But this tradition went hand-in-hand with the myth of Baldur. Baldur's mother was the Norse goddess, Frigga. When he was born, Frigga made every plant, animal and inanimate object to promise not to harm Baldur. But the goddess overlooked the mistletoe. Loki took advantage of this oversight and tricked one of the other gods into killing Baldur with a spear fashioned from mistletoe. The demise of Baldur, a vegetation deity in the Norse myths, brought winter into the world, although the gods did eventually restored Baldur to life. Frigga pronounced the mistletoe sacred, ordering that it should bring love rather than death into the world.

Thursday, November 24, 2011


Happy Thanksgiving. I am thankful for my readers. May you all, whether in the US or other parts of the world, have a blessed day.

Tuesday, November 22, 2011


Beginning of November for the first Weird Wednesday we had a woman with a turkey hat. Now, with one day away from Thanksgiving we have a man wearing a turkey. What a turkey!

Friday, November 18, 2011

Supernatural Friday: Myths, Legends, and Folklore

Everyone participates in the reading of legends, myths, or folklore at some point in their lives. Who hasn’t read Greek mythology in school, or the folklore of Paul Bunyan, or tall tales of famous, real people like Calamity Jane or Johnny Appleseed? And what about urban legends? Urban legends are myths told in modern society, in cities or online, unlike many of the old tales set in the countryside. Even now, these get passed around in emails or are posted on the Internet—stories about the serial killer with the knife hanging around Lover’s Lane, Bloody Mary, the terrible smell under the bed in a hotel room or even the computer virus story that may have been true three years ago, but is still sent out as a warning.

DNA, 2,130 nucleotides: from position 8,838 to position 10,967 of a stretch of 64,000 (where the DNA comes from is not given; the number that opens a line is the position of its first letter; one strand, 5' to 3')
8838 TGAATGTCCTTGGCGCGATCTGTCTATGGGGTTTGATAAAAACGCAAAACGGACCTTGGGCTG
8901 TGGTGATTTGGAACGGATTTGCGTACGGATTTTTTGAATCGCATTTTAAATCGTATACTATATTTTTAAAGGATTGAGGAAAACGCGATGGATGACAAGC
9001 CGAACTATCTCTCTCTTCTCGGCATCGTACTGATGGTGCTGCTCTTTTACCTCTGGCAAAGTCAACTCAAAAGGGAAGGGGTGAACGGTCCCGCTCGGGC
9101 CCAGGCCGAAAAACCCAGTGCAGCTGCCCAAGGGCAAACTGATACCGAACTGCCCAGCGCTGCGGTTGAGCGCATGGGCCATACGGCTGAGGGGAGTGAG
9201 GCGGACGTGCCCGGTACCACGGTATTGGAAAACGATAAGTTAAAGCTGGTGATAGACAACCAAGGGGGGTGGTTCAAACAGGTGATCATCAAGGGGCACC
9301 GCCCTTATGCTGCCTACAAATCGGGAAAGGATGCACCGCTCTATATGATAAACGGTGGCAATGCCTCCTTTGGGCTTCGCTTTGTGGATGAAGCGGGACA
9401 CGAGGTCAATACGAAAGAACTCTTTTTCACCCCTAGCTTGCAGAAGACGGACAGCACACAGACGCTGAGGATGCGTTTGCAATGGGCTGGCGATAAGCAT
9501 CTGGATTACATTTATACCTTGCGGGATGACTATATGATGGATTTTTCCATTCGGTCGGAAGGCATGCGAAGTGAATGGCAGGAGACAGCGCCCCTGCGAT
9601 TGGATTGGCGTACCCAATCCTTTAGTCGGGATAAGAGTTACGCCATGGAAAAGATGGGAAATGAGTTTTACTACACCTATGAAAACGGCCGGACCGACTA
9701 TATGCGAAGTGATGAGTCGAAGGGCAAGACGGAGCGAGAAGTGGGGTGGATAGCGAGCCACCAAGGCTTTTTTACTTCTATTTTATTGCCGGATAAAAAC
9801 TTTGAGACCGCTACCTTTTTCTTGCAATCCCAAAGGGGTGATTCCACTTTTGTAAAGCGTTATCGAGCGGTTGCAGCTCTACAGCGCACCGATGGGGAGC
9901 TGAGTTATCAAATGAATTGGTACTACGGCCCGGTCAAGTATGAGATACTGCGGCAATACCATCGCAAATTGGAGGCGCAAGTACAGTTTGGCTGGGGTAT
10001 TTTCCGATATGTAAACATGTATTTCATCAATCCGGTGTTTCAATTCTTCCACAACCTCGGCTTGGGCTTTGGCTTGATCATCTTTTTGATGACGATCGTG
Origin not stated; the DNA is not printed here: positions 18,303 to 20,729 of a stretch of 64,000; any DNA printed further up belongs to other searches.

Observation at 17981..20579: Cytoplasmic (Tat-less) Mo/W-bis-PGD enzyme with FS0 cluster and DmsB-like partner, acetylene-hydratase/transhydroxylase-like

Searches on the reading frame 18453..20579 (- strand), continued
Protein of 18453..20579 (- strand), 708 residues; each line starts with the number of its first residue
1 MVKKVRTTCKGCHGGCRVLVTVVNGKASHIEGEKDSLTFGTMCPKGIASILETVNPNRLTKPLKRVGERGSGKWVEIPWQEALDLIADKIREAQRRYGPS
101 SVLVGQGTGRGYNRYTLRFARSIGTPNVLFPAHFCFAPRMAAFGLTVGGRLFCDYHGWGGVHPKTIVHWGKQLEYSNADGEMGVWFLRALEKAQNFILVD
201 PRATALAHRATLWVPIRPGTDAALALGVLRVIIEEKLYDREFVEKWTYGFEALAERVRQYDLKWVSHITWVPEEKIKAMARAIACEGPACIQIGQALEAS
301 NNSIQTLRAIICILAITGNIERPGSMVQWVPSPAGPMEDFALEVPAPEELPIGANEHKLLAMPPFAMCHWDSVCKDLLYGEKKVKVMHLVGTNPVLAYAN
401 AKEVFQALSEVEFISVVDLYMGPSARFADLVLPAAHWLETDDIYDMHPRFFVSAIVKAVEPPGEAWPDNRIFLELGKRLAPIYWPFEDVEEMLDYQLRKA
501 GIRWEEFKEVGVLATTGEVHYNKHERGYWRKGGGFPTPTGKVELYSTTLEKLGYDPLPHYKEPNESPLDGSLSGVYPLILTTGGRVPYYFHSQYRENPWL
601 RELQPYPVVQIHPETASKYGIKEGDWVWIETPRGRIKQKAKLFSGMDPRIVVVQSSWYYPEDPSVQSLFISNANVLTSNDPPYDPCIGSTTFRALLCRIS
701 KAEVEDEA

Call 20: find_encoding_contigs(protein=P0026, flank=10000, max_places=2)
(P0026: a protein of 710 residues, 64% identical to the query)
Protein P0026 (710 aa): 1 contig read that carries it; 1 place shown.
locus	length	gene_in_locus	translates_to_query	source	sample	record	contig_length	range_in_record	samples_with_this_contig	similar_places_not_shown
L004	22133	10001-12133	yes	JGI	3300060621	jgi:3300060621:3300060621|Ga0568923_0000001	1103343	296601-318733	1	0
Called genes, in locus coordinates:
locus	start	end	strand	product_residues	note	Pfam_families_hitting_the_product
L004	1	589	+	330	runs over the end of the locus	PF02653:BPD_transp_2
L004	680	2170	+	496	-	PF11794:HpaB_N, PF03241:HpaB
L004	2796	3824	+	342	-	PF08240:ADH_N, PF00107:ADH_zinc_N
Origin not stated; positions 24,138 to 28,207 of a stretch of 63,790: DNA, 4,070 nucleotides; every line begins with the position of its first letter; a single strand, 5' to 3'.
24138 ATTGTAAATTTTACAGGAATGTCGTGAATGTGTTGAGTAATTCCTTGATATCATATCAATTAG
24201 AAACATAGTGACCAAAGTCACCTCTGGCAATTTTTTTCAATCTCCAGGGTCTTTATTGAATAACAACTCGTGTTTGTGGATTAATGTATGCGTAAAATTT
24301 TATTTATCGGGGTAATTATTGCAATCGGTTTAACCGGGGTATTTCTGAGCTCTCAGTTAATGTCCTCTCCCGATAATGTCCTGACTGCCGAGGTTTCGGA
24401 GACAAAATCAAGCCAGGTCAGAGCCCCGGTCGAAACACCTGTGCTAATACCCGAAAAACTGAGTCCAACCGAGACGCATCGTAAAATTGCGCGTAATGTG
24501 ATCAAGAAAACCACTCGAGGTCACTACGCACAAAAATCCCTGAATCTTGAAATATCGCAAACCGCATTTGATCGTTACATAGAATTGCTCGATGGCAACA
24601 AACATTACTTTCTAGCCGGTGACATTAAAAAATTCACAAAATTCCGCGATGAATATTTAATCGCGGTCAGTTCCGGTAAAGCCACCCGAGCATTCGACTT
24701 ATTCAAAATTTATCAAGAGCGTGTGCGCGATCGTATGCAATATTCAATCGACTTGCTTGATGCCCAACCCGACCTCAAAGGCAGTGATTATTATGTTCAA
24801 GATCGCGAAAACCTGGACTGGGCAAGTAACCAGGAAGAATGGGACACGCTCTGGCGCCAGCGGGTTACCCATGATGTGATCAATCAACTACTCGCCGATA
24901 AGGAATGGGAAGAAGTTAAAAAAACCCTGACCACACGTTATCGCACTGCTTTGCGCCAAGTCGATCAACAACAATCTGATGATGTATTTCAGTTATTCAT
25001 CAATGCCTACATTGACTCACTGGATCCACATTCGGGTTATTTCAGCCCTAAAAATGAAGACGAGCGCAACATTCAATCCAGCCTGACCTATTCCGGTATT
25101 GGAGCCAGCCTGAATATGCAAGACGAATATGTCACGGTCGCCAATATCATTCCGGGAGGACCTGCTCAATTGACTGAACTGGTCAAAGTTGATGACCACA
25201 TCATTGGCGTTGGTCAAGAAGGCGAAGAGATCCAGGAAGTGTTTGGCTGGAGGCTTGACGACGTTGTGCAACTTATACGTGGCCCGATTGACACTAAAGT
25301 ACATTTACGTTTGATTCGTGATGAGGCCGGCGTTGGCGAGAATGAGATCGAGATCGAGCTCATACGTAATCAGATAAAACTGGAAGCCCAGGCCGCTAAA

A legend (Latin, legenda, "things to be read") is a narrative of human actions told about someone that existed in reality, once upon a time, but the true events have been twisted, making them more fascinating. Legend includes no happenings that are outside the realm of "possibility,” defined by a highly flexible set of parameters. These may include miracles that are perceived as actually having happened. There is the specific tradition of indoctrination where the legend arose, and in which the tale may be transformed over time, in order to keep it fresh, vital, and realistic. It is kinda like that game you played with your classmates in school, where you whisper to the next person a story, and by the time it comes full circle, that story has changed drastically from what it began as.

A myth is a sacred or traditional story that concerns the origins of the world or how the world and the creatures in it came to be in their present form. Myths serves to unfold a part of the world view of a people, or explain a practice, belief, or natural phenomenon. Parables and allegories are myths. Nothing is supposed to be real about it at all, even if someone mentioned in the story is a real person, like some famous Virginians in this book. There are stories told about their habits or life that are not true.

Folklore is the traditional beliefs, myths, tales, and practices of a people, transmitted orally. It is popular, but unfounded beliefs. Or, as Merriam-Webster says: “traditional customs, tales, sayings, dances, or art forms preserved among a people.”